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The accuracy of transvaginal ultrasonography in the diagnosis of endometrial abnormalities.
To evaluate the diagnostic accuracy of transvaginal ultrasonography for endometrial abnormalities in women with abnormal uterine bleeding.
In a prospective study, 136 consecutive patients underwent transvaginal ultrasonography, hysteroscopy, and endometrial sampling through suction curettage or directed biopsy. The ultrasonographic findings were evaluated on the basis of the final diagnosis established by hysteroscopy and histologic examination. Receiver operating characteristic curve analysis and likelihood ratios were used. Likelihood ratios algebraically combine sensitivity and specificity to describe more than the independent values themselves, specifically the change in odds favoring disease given a particular test result.
In 21 of the 136 patients, hysteroscopy detected polyps or submucous myomas, which curettage failed to detect. In 67 premenopausal women, ultrasonography demonstrated a sensitivity in diagnosing endometrial abnormalities of 88% and a specificity of 68%, using a cutoff point of 5 mm of single-layer endometrial thickness. The positive likelihood ratio was 2.8 (95% confidence interval [CI] 1.66-4.55) and negative likelihood ratio 0.18 (95% CI 0.07-0.46). In 69 postmenopausal women, using a cutoff point of 3 mm, the sensitivity, specificity, positive likelihood ratio and negative likelihood ratio were 97%, 74%, 3.7 (95% CI 2.18-6.38), and 0.04 (95% CI 0.01-0.28) respectively.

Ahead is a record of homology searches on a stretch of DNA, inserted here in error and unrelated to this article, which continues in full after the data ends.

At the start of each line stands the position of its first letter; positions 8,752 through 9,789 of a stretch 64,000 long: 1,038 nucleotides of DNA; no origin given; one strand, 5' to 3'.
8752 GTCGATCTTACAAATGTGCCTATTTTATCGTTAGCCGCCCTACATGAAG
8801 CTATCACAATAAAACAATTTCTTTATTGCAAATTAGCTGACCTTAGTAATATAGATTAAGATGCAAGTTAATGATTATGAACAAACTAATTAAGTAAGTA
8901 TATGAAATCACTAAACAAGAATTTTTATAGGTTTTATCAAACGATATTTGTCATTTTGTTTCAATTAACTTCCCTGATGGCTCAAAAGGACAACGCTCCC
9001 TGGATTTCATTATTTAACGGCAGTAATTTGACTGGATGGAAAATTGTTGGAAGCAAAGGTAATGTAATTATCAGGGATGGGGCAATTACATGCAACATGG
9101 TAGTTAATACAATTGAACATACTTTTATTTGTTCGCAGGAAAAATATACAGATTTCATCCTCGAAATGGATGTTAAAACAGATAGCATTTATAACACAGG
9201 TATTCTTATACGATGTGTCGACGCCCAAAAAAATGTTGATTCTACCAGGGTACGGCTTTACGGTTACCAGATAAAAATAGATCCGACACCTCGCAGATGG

Transvaginal ultrasonography is an excellent first-step diagnostic method of excluding the endometrial abnormalities in women with postmenopausal bleeding but is of limited use in premenopausal women with irregular bleeding. Ultrasonography may reduce the number of invasive endometrial investigations by approximately 40%.
Aged, 80 and over
Predictive Value of Tests
Sensitivity and Specificity
Pub Type(s)Journal Article